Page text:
, Volume 3, Issue 1, pp 38-48

Management of drug-induced liver disease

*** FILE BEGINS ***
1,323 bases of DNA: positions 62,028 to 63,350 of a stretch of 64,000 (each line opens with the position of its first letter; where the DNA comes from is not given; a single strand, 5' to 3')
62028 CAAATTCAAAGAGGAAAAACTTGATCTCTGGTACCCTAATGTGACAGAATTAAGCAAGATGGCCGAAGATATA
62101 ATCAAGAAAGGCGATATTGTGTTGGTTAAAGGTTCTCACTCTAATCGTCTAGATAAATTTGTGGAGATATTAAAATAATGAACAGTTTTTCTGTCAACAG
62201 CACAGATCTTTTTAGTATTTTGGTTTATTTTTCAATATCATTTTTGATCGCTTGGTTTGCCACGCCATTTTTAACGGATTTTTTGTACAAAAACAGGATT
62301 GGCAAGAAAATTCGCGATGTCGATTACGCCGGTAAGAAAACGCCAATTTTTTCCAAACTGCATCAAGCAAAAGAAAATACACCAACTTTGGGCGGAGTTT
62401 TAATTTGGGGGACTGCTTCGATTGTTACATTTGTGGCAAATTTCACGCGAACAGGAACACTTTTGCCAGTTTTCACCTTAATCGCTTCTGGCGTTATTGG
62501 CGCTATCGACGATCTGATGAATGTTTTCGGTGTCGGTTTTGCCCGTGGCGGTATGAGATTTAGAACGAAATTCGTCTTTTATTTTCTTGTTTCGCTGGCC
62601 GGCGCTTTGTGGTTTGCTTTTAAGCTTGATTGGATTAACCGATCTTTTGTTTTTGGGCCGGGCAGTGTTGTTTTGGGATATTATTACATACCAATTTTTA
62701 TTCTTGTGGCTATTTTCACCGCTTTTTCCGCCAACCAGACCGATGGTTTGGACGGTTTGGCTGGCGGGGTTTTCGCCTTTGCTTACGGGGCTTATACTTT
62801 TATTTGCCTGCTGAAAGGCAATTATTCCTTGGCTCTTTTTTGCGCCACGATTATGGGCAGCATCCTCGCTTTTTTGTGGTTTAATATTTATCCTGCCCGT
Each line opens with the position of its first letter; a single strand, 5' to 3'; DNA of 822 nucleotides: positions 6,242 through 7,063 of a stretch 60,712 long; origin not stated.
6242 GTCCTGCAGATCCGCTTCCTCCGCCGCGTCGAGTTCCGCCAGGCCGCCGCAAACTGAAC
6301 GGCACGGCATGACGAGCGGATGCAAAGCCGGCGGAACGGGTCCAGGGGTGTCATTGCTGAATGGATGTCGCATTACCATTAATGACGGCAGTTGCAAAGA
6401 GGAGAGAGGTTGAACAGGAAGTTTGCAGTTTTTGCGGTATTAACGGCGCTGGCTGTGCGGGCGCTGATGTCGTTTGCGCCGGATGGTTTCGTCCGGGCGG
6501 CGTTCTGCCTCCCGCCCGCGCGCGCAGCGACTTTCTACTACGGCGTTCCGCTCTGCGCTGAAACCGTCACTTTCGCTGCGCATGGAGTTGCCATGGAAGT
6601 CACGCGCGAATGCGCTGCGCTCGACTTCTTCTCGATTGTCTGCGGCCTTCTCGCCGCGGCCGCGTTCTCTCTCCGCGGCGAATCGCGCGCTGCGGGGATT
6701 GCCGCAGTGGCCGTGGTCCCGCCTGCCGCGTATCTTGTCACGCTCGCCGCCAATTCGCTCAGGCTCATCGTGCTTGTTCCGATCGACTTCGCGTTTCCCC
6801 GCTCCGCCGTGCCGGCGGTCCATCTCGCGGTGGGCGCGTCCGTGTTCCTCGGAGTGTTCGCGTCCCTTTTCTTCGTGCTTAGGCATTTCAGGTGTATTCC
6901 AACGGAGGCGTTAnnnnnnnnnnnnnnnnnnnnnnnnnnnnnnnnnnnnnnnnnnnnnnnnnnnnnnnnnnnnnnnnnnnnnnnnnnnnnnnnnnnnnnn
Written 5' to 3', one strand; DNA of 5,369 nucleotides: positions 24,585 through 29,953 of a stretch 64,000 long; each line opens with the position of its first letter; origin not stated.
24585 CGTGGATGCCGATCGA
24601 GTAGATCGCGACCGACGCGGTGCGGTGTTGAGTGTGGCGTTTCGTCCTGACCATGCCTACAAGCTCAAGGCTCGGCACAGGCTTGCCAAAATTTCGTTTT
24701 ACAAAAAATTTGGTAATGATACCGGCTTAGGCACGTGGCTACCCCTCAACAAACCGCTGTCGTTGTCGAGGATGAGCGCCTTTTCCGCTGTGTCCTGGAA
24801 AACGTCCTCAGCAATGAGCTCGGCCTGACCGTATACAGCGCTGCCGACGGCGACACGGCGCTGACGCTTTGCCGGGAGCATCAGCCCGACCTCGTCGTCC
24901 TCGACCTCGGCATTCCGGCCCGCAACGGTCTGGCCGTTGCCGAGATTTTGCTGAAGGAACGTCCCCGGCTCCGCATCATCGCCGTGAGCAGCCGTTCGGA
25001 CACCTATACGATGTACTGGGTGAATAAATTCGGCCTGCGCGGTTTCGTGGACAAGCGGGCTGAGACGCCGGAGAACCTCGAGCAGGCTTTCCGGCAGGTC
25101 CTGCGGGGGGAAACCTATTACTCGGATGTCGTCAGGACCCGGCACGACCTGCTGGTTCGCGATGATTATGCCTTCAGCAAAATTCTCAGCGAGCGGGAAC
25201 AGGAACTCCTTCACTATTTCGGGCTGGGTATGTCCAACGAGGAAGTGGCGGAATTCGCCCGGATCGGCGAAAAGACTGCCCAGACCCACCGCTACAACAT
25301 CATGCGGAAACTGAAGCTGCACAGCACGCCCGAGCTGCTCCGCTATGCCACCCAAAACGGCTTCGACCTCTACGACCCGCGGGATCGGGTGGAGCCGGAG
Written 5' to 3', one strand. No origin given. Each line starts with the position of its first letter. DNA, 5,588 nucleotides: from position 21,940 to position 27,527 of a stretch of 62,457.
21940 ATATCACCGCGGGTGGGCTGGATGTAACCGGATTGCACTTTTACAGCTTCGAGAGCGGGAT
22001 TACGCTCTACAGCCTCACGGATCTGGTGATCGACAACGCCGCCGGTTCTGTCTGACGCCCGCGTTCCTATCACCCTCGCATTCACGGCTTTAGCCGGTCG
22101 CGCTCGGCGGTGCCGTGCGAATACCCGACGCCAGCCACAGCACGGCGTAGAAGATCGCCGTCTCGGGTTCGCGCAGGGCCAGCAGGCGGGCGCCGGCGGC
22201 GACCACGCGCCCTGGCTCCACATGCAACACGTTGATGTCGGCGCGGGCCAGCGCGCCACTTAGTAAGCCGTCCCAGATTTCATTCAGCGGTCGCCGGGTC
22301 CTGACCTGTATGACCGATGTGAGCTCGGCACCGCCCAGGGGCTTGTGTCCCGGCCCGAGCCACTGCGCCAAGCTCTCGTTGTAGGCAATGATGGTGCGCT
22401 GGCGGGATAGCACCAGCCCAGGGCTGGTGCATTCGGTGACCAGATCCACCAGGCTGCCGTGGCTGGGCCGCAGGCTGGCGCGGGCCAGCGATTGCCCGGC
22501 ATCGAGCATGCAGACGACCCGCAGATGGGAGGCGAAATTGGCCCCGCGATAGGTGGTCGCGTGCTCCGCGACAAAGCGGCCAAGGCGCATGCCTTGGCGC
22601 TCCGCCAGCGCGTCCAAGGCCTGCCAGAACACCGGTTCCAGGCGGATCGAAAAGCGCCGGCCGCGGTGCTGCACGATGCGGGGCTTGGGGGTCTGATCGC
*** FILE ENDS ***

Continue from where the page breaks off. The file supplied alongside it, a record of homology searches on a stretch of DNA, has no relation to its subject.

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The treatment and prevention of drug-induced liver injury starts with the recognition of hepatotoxicity at the earliest possible time so that the suspected drug can be discontinued expeditiously. Both liver enzyme monitoring and vigilance for signs of hypersensitivity involving the liver are useful strategies for many agents known to cause hepatocellular necrosis leading to liver failure. Specific antidotes to prevent or limit hepatic damage exist for only a few drugs, the most important being N-acetylcysteine for the treatment of acetaminophen hepatotoxicity. Corticosteroids are of unproven benefit in the setting of fulminant failure. Ursodiol may be helpful in instances of cholestatic injury. For other agents, supportive measures and the increasing use of liver-assist devices as well as emergency liver transplantation are available when drug injury evolves into irreversible liver failure. It is hoped that a better understanding of hepatotoxicity mechanisms will lead to the development of more specific and effective forms of therapy in the near future.